standing based on consent because “consent is an
affirmative defense to be raised and proved by a TCPA
defendant”). Moreover, the injuries plaintiff allegedly
suffered-including invasion of privacy, time spent answering
and fielding unwanted telemarketing text messages, charges
for receiving the messages, wear and tear on her telephone,
and loss of battery life-have been held sufficient to satisfy
Article III's requirements. See, e.g.,
Van Patten, 847 F.3d at 1043 (holding that a TCPA
plaintiff satisfies Article III standing by alleging that
“[u]nsolicited telemarketing phone calls or text
messages . . . invade [her] privacy and disturb [her]
solitude”); Arnold Chapman & Paldo Sign &
Display Co. v. Wagener Equities Inc., 747 F.3d 489, 491
(7th Cir. 2014) (noting that a TCPA plaintiff “may be
annoyed, distracted, or otherwise inconvenienced if his use
of the [fax] machine is interrupted by unsolicited faxes to
it, or if the machine wears out prematurely because of
overuse attributable to junk faxes”); Sartin v. EKF
Diagnostics, Inc., No. 16-1816, 2016 WL 7450471, at *4
(E.D. La. Dec. 28, 2016) (noting that “a number of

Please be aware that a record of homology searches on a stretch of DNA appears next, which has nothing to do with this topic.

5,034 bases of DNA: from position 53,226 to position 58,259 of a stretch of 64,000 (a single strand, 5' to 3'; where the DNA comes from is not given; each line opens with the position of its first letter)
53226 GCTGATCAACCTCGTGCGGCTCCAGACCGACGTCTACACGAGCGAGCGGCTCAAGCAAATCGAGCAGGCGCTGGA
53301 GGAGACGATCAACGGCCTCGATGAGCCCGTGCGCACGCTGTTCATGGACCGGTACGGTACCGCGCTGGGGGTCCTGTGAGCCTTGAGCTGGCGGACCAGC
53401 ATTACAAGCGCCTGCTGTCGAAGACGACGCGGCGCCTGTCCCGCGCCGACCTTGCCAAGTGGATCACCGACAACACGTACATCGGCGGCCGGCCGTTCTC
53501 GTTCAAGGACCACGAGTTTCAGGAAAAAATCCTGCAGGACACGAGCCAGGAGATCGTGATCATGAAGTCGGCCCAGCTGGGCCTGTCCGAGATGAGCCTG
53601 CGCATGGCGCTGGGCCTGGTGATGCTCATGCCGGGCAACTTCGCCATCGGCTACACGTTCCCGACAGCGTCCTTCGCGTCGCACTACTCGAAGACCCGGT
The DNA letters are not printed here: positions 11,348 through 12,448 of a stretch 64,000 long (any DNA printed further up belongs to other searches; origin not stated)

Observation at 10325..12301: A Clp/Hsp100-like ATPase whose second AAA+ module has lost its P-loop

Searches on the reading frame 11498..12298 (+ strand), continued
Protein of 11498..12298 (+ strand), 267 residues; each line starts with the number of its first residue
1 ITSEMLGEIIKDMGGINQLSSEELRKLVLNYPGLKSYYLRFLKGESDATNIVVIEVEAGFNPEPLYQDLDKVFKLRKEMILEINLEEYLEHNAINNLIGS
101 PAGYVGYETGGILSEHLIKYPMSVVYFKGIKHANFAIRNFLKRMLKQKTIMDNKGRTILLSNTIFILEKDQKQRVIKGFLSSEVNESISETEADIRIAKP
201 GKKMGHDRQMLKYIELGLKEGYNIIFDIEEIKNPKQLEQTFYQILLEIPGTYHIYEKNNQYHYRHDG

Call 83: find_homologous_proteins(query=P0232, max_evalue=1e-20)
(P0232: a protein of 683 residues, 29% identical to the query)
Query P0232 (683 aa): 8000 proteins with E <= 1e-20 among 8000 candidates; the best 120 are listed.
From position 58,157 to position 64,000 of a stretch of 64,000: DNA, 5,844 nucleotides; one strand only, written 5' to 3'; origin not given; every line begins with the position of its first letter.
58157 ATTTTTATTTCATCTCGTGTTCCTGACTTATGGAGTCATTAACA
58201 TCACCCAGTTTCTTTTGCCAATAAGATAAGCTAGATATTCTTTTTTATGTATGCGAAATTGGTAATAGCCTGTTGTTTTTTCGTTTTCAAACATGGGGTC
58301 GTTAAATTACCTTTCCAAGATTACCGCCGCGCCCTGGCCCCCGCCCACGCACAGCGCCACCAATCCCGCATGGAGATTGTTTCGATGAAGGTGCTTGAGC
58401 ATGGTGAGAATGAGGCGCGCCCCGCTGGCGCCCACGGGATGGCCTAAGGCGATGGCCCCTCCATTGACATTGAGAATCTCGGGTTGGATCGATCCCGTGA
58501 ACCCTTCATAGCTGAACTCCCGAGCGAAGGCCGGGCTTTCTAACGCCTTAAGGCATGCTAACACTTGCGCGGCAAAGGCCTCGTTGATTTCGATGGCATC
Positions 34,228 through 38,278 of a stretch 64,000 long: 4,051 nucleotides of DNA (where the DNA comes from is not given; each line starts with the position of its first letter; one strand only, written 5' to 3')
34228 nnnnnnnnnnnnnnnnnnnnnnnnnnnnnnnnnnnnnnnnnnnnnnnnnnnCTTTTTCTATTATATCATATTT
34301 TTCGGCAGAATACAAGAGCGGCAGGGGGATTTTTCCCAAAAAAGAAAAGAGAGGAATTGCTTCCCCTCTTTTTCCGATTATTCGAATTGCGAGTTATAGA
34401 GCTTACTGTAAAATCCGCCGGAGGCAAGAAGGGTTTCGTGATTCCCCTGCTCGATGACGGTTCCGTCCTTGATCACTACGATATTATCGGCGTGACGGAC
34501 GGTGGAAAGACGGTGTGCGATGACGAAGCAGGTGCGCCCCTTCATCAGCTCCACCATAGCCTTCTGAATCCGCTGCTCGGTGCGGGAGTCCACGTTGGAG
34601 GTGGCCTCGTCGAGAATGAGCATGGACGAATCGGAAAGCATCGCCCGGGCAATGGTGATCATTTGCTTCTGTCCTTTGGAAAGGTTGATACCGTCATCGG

district courts have found that the wasted time associated
with receipt of an unlawful fax or telephone call suffices to
confer standing to sue under the TCPA”); Jamison v.
Esurance Ins. Servs., Inc., No. 15-2484, 2016 WL 320646,
at *3 (N.D. Tex. Jan. 27, 2016) (finding that plaintiff
satisfied injury-in-fact requirement by alleging that
defendant's unsolicited telephone calls caused plaintiff
to incur charges). Thus, plaintiff has standing, and the
Court has jurisdiction over this matter.
Motion to Dismiss Under Rule 12(b)(6)
also moves to dismiss plaintiff's complaint for failure
to state a claim under Federal Rule of Civil Procedure
12(b)(6). To survive a Rule 12(b)(6) motion to
dismiss, a plaintiff must plead enough facts to “state
a claim to relief that is plausible on its face.”
Ashcroft v. Iqbal, 556 U.S. 662, 678 (2009) (quoting
Bell Atl. Corp. v. Twombly, 550 U.S. 544, 547